Who is Ochai Agbaji, Kansas player and 2022 NBA draft pick?

KU's Ochai Agbaji (left) poured in a game-high 25 points in the Jayhawks' 88-59 win over Stony Brook at Allen Fieldhouse in November.

KU’s Ochai Agbaji (left) poured in a game-high 25 points in the Jayhawks’ 88-59 win over Stony Brook at Allen Fieldhouse in November.

rsugg@kcstar.com

It’s draft day in the NBA, and the University of Kansas might have produced another lottery pick.

Kansas City native and star guard Ochai Agbaji is projected to go within the top 14, with CBS Sports predicting the Charlotte Hornets will select him with the 13th pick and NBA writer Drew Packham projecting him to go to the Cleveland Cavaliers with the 14th pick. ESPN commentator Dick Vitale also projects Agbaji will head to Cleveland.

No matter where he goes, fans of his new team will want to know more about who he is and what he brings to the table. Here are five things to know about Ochai Agbaji.

HE’S A NATIONAL CHAMPION

As fans of the sport saw during March Madness, Agbaji is a proven winner. He was a key player in KU’s championship run during the 2021-22 season. He averaged 13.7 points a game during the tournament and earned Most Outstanding Player honors for his performances.

Agbaji also averaged 18.8 points, 5.1 rebounds and 1.6 assists per game throughout the entire season and was a consensus All-America First Team selection.

All in all, Agbaji scored more than 1,000 points for KU.

BOTH OF HIS PARENTS PLAYED COLLEGE BASKETBALL

His parents, Olofu and Erica Agbaji, both played basketball at the University of Wisconsin-Milwaukee. Olofu lettered during the 1991-92 season, while Erica was a four-year letterwoman from 1991-1994.

Basketball’s in his blood, but in this video by the NBA, he said he originally wanted to play soccer in college. Receiving a basketball scholarship offer swayed his decision, and it’s safe to say he made the right choice.

KANSAS CITY IS HOME

Agbaji was born in Milwaukee, but was raised in Kansas City after his family moved here when he was six-years-old. He played both basketball and soccer at Oak Park High School in Kansas City and was set on playing soccer in college, but focused solely on basketball after he got a scholarship offer.

Before his scholarship to KU, Agbaji averaged 27.6 points and 8.6 rebounds per game in his senior year at Oak Park High School during the 2017-2018 school year.

The Star named him All-Metro player of the year that season, and he was ranked the 334th best senior in his class. Looking back, that’s pretty low for a future NBA player.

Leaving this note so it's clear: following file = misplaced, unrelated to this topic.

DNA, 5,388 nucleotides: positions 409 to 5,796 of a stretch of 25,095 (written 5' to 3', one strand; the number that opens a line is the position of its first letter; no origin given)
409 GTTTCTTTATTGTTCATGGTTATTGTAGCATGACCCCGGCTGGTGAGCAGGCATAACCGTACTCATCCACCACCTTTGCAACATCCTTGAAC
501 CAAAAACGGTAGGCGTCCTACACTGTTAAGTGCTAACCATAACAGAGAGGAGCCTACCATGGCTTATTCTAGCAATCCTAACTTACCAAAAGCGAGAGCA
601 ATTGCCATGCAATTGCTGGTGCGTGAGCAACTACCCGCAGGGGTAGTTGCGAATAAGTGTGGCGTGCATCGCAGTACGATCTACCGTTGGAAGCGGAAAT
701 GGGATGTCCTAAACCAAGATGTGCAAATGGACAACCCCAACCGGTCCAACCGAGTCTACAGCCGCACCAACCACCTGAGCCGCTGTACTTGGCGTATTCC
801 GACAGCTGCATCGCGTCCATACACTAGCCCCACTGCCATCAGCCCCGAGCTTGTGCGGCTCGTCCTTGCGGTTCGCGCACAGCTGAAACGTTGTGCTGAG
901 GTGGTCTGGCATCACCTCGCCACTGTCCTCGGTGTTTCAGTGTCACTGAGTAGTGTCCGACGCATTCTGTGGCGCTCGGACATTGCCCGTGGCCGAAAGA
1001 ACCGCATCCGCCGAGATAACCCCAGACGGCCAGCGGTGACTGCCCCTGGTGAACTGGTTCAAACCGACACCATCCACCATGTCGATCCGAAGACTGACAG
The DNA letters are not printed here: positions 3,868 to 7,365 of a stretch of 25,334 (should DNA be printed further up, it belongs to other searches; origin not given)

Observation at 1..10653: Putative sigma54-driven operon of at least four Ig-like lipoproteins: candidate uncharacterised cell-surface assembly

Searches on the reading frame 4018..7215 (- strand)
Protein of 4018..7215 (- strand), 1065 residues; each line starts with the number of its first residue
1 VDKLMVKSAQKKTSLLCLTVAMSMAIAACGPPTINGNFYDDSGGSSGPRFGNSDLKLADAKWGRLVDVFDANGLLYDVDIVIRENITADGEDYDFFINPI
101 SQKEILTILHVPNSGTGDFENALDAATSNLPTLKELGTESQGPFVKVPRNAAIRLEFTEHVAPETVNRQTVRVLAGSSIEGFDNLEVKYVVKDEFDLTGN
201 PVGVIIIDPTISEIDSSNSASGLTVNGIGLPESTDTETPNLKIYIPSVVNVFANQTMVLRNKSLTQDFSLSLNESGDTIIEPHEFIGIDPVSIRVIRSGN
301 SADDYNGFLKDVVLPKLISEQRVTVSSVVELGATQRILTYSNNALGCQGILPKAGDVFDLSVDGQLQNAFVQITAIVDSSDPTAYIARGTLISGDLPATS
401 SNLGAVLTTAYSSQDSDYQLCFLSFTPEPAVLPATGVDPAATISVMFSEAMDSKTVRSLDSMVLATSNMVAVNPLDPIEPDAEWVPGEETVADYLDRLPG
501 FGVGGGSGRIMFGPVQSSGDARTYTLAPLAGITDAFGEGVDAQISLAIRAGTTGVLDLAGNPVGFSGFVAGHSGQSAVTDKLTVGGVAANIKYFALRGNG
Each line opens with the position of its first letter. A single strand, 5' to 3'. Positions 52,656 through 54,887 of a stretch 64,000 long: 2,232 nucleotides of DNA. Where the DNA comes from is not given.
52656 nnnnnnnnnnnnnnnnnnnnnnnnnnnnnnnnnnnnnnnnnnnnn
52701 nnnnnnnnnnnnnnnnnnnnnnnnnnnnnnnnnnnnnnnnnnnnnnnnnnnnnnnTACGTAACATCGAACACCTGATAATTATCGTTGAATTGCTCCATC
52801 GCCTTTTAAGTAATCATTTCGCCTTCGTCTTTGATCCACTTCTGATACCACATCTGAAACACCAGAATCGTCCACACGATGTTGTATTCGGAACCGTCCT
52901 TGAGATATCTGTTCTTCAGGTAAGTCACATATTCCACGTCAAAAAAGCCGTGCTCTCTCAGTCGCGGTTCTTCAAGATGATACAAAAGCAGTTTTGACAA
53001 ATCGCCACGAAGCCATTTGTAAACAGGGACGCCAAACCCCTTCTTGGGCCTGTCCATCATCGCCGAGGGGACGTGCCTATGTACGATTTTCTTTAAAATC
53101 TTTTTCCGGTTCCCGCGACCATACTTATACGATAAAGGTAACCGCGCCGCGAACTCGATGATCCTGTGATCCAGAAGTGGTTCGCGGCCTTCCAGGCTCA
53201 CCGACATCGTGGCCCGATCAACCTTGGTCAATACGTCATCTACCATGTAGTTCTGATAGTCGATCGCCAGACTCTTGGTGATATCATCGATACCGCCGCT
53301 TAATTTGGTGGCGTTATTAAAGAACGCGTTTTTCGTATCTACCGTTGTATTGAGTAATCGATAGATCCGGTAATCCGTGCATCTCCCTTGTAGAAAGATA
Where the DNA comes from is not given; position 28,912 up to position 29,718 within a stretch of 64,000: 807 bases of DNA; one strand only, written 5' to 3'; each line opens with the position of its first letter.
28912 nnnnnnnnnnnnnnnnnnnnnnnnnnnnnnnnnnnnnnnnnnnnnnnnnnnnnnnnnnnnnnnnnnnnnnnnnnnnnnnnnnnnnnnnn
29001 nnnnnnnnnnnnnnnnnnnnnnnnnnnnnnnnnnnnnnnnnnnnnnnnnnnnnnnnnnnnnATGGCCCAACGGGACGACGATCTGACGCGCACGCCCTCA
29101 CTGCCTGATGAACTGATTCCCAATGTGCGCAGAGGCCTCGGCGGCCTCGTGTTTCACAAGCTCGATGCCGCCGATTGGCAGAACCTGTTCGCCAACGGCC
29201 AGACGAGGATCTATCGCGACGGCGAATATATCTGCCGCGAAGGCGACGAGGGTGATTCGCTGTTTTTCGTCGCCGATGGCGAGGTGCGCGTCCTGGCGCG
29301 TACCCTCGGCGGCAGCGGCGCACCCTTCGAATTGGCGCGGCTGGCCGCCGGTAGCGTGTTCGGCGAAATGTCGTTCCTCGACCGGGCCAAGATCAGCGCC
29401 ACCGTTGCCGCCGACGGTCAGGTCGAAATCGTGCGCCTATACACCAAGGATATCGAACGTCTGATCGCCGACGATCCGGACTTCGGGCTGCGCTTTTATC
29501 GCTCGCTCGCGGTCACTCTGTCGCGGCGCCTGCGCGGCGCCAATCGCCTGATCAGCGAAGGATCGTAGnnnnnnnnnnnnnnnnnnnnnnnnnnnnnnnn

He was also the recipient of the Greater Kansas City Basketball Coaches Association’s DiRenna Award in 2018. KU teammate Christian Braun won it the following year, and he’s also projected to be drafted in the first round in this year’s draft.

Agbaji redshirted his freshman year, but it was taken off after KU center Udoka Azubuike suffered a season-ending hand injury. He stepped up to the plate when his number was called and got better every year.

HE’S A TRIPLE THREAT

Shooting, athleticism and defense. These are some of the traits college players need to have to make it to the next level, according to NBA scouts.

Guess who has all of those?

Standing at 6’5 ”with a 6’10” wingspan and weighing 215 pounds, Agbaji can immediately impact any team that chooses him. NBA scouts said he has a prototypical frame for the league to go along with very good all-around athleticism.

He’s more of an off-ball scoring threat, meaning teams shouldn’t leave him open. He shot 41% from beyond the arc during his senior year at KU.

But, he can also create his own shots as he became KU’s No. 1 scoring option. He’s guarded multiple positions on defense and was successful in locking down the opposing team’s best player throughout the 2021 season.

CHIPOTLE HAS A MEAL NAMED AFTER HIM

Agbaji was asked by former Houston Rockets and Los Angeles Clippers guard Cuttino Mobley what he ordered at Chipotle. He gets white and brown rice, polished asada, tomato salsa, queso blanco, sour cream and cheese, with a tortilla on the side.

You can now get that exact order, called “The Ochai Agbaji Bowl,” on Chipotle’s digital menu and on their app. Maybe a good meal to celebrate with when he’s drafted?

Joseph Hernandez is a member of The Star’s service journalism team. A native of Kansas City, Hernandez graduated from Cristo Rey Kansas City High School and the University of Missouri-Columbia. He previously wrote for the Columbia Missourian and The Pitch.

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